On Public Writing and Polarization

IMG_1616I recently helped write a letter to leaders of my denomination, Mennonite Church USA. This letter asks that the denomination make space for congregations and pastors who welcome and bless LGBTQ people. Over 150 credentialed (and formerly credentialed) Mennonite pastors have signed it.  I shouldn’t be surprised that there have been letters in response to our letter. And now there is a sense among some that all of this letter-writing is polarizing.

And I’m a little confused because, in this context, “polarizing” seems to mean “to state your opinion in a public forum.” But I always thought it meant “to force people in opposite directions.”

If our letter said, “Every church in the denomination must hire a gay pastor and open their sanctuary for gay weddings,”–that would be polarizing.

If our letter said, “Our interpretation of scripture is the only valid interpretation and anyone who disagrees with this interpretation should be disciplined by the conference leadership,”–that would be polarizing.

Even if our letter said, “You have to change the denominational guidelines or we will leave,”–that would be polarizing.

What it says is that some of us believe that to faithfully follow Jesus our ministry must include a welcome and affirmation of LGBTQ Christians. We know you don’t all agree with us, but please let us stay and be church with you.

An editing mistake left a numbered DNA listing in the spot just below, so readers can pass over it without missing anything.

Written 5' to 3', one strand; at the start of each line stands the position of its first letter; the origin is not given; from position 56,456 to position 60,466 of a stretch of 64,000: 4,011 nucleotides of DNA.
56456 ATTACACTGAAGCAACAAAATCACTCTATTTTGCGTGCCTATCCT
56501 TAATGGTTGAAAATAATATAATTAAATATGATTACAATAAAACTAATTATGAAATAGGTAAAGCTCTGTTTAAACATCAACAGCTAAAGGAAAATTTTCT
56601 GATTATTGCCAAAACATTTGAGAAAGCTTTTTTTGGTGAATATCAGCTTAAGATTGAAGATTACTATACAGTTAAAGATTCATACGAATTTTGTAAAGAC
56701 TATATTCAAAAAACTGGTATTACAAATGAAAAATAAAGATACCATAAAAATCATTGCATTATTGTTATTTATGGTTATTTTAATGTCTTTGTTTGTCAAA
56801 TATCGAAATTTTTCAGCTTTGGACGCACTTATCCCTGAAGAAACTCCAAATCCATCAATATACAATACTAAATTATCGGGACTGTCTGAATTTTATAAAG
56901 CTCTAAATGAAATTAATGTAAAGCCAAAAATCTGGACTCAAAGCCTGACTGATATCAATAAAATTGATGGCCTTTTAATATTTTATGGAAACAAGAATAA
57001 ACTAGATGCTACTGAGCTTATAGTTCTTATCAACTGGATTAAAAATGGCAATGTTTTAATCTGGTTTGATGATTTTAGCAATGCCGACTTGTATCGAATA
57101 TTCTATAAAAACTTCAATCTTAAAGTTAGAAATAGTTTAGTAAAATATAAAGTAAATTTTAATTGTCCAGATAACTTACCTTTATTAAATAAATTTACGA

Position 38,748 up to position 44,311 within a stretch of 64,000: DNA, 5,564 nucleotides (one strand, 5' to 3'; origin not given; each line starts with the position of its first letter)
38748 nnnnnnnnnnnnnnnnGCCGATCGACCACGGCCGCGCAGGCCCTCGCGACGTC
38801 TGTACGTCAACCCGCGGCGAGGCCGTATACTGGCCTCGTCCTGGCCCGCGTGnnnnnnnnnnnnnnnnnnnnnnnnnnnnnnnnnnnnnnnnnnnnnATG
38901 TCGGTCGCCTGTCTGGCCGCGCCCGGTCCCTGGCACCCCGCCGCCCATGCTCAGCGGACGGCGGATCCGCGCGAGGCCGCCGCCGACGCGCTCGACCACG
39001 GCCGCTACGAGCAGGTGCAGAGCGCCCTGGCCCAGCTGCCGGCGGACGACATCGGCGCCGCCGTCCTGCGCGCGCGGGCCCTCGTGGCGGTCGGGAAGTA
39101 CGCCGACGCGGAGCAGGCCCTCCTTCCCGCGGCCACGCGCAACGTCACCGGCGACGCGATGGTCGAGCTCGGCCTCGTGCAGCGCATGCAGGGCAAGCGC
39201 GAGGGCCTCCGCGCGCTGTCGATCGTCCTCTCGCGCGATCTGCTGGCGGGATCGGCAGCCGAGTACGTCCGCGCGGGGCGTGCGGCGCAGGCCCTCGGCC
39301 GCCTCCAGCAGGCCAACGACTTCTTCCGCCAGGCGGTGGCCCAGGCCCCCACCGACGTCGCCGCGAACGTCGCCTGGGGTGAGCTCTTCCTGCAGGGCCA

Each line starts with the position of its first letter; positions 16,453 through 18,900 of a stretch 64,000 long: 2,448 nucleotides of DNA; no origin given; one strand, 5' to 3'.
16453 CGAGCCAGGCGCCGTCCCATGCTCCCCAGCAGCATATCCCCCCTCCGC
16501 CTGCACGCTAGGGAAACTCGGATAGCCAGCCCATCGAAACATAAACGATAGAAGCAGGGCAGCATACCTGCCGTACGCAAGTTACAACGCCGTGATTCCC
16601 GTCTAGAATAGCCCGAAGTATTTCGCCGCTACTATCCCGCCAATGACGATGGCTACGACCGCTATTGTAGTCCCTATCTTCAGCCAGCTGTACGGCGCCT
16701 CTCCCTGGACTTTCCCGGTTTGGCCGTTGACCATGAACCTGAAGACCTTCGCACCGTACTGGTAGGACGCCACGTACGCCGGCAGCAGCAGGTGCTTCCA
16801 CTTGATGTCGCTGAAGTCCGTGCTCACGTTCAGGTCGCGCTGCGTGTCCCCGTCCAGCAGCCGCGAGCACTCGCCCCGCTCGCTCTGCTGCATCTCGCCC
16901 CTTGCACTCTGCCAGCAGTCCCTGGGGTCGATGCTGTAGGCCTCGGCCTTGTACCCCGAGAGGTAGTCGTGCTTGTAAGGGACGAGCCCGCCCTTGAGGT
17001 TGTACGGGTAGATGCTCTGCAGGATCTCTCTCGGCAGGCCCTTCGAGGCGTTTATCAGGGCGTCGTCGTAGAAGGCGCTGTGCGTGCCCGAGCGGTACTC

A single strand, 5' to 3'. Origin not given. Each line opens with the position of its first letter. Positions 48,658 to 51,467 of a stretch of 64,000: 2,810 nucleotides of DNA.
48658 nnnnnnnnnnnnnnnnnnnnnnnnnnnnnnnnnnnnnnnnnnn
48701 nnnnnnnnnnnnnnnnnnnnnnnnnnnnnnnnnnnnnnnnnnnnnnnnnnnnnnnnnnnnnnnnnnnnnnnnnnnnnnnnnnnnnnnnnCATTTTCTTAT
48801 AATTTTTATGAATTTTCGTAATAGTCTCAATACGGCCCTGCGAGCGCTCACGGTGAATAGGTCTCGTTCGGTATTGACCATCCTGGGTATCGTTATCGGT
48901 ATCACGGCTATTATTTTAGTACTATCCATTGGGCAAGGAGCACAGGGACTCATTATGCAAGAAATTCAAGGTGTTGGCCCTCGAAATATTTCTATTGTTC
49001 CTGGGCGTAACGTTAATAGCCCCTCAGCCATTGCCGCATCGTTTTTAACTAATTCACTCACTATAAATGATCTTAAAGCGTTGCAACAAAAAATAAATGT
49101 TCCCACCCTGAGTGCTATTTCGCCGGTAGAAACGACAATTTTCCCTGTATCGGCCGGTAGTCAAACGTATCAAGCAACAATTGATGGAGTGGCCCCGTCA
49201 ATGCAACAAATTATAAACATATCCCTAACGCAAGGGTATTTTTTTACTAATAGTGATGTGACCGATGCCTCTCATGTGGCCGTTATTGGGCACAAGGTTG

If this letter is indeed “polarizing,” it is only because there are people within the denomination who are at the opposite pole–the pole that says, “We will not be church with people who understand the Bible’s teachings on sexuality in a way that differs from our understanding.”

And apparently there are people at that pole. So it is difficult to see a way forward. Honestly, I do not know how (or if) all of us in MCUSA can hold together as a denomination.

But I will go out on a limb and say this: The way forward is not to dismiss every publicly stated opinion as “polarizing.” The way forward is not to simply repeat the word “unity” while the denomination crumbles–like a 5-year-old with her fingers in her ears and her eyes closed singing la la la la la.

We have to talk with each other honestly and listen openly. Yes we should be kind. Always. But being kind doesn’t mean pretending to agree when we don’t, and it doesn’t mean simply whispering about our disagreements within our own little circles.

And I’ll step just a bit further out onto that limb and say that they way forward is not to try to make everyone happy. Being church isn’t about being happy; it’s not even about being right; it’s about being faithful. I do believe that most of us are trying to be faithful. So may the Holy Spirit guide our feet . . . and our mouths . . . and our letter-writing.

13 thoughts on “On Public Writing and Polarization